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, the apostle Paul refers to human nature as “the flesh” and our natural tendencies as the “works of the flesh.” These include hatred, jealousies, selfish ambitions and envy. All these traits are selfish and self-centered.

Kindness requires the opposite— caring concern for others. “Let nothing be done through selfish ambition or conceit, but in lowliness of mind let each esteem others better than himself. Let each of you look out not only for his own interests, but also for the interests of others” (Philippians 2:3-4 Philippians 2:3-4 3 Let nothing be done through strife or vainglory; but in lowliness of mind let each esteem other better than themselves. 4 Look not every man on his own things, but every man also on the things of others.
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Our innate human nature must be replaced by God’s nature, and that can only happen by receiving the gift of God’s Spirit dwelling in us and the wonderful fruit it produces: “love, joy, peace, long-suffering, kindness, goodness, faithfulness, gentleness, self-control” (Galatians 5:22-23 Galatians 5:22-23 22 But the fruit of the Spirit is love, joy, peace, long-suffering, gentleness, goodness, faith, 23 Meekness, temperance: against such there is no law.
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Each characteristic here clearly relates to the others. Longsuffering, the previous one explained in this series of articles on the fruit of God’s Spirit, is linked with kindness in two other lists (2 Corinthians 6:6 2 Corinthians 6:6By pureness, by knowledge, by long-suffering, by kindness, by the Holy Ghost, by love unfeigned,
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; Colossians 3:12 Colossians 3:12 Put on therefore, as the elect of God, holy and beloved, bowels of mercies, kindness, humbleness of mind, meekness, long-suffering;
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). And both are important components of love : “Love suffers long and is kind” (1 Corinthians 13:4 1 Corinthians 13:4Charity suffers long, and is kind; charity envies not; charity braggs not itself, is not puffed up,
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How does one obtain the Holy Spirit? The apostle Peter explained the basic requirements in Acts 2:38 Acts 2:38Then Peter said to them, Repent, and be baptized every one of you in the name of Jesus Christ for the remission of sins, and you shall receive the gift of the Holy Ghost.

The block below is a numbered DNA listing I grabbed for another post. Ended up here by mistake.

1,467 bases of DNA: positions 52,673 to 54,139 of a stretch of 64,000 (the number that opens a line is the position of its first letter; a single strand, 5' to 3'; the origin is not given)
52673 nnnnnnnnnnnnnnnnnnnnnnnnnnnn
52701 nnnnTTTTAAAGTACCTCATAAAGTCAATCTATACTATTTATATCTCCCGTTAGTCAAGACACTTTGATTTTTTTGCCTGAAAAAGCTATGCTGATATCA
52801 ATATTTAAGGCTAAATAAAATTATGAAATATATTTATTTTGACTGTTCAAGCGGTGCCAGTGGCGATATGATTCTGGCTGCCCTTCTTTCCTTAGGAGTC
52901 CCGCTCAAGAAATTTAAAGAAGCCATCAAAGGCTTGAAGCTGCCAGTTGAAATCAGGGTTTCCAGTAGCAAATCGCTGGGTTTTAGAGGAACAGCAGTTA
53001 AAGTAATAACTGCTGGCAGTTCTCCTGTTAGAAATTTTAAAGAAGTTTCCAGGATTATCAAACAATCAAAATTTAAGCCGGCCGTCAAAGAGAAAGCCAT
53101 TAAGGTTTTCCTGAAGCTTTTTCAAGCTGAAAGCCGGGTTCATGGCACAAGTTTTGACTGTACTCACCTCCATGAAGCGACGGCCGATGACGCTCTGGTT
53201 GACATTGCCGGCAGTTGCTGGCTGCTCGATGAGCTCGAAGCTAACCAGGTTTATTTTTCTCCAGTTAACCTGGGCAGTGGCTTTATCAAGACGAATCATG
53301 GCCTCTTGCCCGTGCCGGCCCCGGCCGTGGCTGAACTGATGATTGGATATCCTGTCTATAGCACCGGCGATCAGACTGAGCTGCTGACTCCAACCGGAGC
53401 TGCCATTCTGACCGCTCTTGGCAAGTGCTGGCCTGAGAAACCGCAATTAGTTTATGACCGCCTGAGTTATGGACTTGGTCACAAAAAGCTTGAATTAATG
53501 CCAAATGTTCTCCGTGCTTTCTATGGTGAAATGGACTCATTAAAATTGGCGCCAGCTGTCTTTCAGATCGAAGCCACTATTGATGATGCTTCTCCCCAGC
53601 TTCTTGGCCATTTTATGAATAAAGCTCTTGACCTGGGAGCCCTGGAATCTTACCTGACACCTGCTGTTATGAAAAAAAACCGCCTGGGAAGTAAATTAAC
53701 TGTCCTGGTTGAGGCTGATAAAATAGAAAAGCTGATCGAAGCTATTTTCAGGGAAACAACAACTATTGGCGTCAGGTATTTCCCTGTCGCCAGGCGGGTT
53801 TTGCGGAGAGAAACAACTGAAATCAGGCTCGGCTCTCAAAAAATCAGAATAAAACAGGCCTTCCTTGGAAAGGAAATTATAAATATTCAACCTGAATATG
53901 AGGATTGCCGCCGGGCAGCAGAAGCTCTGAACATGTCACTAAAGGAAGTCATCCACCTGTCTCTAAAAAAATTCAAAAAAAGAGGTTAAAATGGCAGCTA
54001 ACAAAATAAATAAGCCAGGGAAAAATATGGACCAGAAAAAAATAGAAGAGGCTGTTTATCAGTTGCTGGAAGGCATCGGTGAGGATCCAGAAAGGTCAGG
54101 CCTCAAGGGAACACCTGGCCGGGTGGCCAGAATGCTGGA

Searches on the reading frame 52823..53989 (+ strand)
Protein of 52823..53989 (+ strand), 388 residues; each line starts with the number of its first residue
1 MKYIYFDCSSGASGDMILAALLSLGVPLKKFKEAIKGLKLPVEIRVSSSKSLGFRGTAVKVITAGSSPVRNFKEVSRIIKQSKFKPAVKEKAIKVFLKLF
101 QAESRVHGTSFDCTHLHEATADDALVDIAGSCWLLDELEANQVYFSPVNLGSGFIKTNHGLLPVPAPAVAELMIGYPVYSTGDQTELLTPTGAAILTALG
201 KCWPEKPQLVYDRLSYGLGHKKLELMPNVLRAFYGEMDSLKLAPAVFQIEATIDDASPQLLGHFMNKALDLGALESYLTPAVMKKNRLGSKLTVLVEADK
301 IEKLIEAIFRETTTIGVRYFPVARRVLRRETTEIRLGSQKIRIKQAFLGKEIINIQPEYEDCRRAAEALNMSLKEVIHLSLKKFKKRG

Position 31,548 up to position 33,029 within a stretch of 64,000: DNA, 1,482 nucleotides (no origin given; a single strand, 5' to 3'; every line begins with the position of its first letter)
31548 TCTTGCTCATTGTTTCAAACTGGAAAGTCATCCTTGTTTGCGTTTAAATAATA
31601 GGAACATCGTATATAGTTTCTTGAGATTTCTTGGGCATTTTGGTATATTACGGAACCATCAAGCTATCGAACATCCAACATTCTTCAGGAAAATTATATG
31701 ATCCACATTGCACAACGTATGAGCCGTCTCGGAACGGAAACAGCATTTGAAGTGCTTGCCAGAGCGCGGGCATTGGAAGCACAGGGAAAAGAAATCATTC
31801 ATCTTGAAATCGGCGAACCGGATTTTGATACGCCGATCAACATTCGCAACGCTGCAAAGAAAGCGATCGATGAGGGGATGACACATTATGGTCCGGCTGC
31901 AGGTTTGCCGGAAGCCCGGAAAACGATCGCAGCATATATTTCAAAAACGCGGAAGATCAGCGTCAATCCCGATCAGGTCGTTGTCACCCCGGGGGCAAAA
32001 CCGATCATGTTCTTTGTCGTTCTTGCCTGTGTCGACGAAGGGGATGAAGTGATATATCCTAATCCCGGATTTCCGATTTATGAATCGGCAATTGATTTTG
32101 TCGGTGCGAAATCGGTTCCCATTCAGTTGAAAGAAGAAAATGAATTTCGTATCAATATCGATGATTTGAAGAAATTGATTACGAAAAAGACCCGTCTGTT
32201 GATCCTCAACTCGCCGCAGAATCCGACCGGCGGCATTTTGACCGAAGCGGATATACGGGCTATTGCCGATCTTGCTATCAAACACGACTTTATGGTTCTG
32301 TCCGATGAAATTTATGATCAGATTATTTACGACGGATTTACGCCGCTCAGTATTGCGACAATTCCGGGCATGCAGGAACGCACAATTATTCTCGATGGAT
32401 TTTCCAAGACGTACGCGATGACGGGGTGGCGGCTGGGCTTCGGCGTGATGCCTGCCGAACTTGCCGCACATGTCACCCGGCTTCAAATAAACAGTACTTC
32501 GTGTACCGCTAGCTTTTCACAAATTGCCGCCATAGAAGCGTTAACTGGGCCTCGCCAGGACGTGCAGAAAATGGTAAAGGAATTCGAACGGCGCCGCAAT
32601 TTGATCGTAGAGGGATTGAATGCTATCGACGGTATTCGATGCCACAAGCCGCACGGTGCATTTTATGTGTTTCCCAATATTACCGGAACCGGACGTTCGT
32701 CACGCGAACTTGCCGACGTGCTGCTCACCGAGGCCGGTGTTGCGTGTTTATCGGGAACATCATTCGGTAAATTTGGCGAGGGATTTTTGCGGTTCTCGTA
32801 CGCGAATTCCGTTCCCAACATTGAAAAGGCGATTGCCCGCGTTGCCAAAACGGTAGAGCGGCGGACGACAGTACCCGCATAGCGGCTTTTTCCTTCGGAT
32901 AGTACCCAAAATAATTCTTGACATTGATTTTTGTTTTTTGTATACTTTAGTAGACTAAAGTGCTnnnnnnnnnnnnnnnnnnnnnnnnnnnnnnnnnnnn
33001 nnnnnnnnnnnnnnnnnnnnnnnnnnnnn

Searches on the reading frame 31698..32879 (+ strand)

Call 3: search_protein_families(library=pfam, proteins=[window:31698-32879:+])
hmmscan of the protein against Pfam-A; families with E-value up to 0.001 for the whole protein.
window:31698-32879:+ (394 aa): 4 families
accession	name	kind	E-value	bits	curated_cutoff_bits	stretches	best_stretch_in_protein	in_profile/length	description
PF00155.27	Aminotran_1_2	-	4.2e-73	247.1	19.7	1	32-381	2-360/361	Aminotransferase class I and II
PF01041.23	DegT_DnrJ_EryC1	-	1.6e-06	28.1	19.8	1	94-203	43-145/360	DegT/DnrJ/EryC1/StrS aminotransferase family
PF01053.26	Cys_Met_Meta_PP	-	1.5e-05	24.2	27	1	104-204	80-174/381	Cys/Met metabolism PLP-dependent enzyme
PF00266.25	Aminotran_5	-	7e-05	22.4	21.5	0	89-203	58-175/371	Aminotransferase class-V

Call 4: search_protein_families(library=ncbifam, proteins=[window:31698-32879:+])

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: “Repent, and let every one of you be baptized in the name of Jesus Christ for the remission of sins; and you shall receive the gift of the Holy Spirit.”

Follow the Bible’s examples of kindness

Great examples of kindness can inspire us to greater kindness: King David toward Mephibosheth (2 Samuel 9). The Shunammite woman and her husband toward Elisha (2 Kings 4:8-10 2 Kings 4:8-10 8 And it fell on a day, that Elisha passed to Shunem, where was a great woman; and she constrained him to eat bread. And so it was, that as oft as he passed by, he turned in thither to eat bread. 9 And she said to her husband, Behold now, I perceive that this is an holy man of God, which passes by us continually. 10 Let us make a little chamber, I pray you, on the wall; and let us set for him there a bed, and a table, and a stool, and a candlestick: and it shall be, when he comes to us, that he shall turn in thither.
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). Dorcas, a beloved woman who “was full of good works and charitable deeds” (Acts 9:36-39 Acts 9:36-39 36 Now there was at Joppa a certain disciple named Tabitha, which by interpretation is called Dorcas: this woman was full of good works and giving of alms which she did. 37 And it came to pass in those days, that she was sick, and died: whom when they had washed, they laid her in an upper chamber. 38 And for as much as Lydda was near to Joppa, and the disciples had heard that Peter was there, they sent to him two men, desiring him that he would not delay to come to them. 39 Then Peter arose and went with them. When he was come, they brought him into the upper chamber: and all the widows stood by him weeping, and showing the coats and garments which Dorcas made, while she was with them.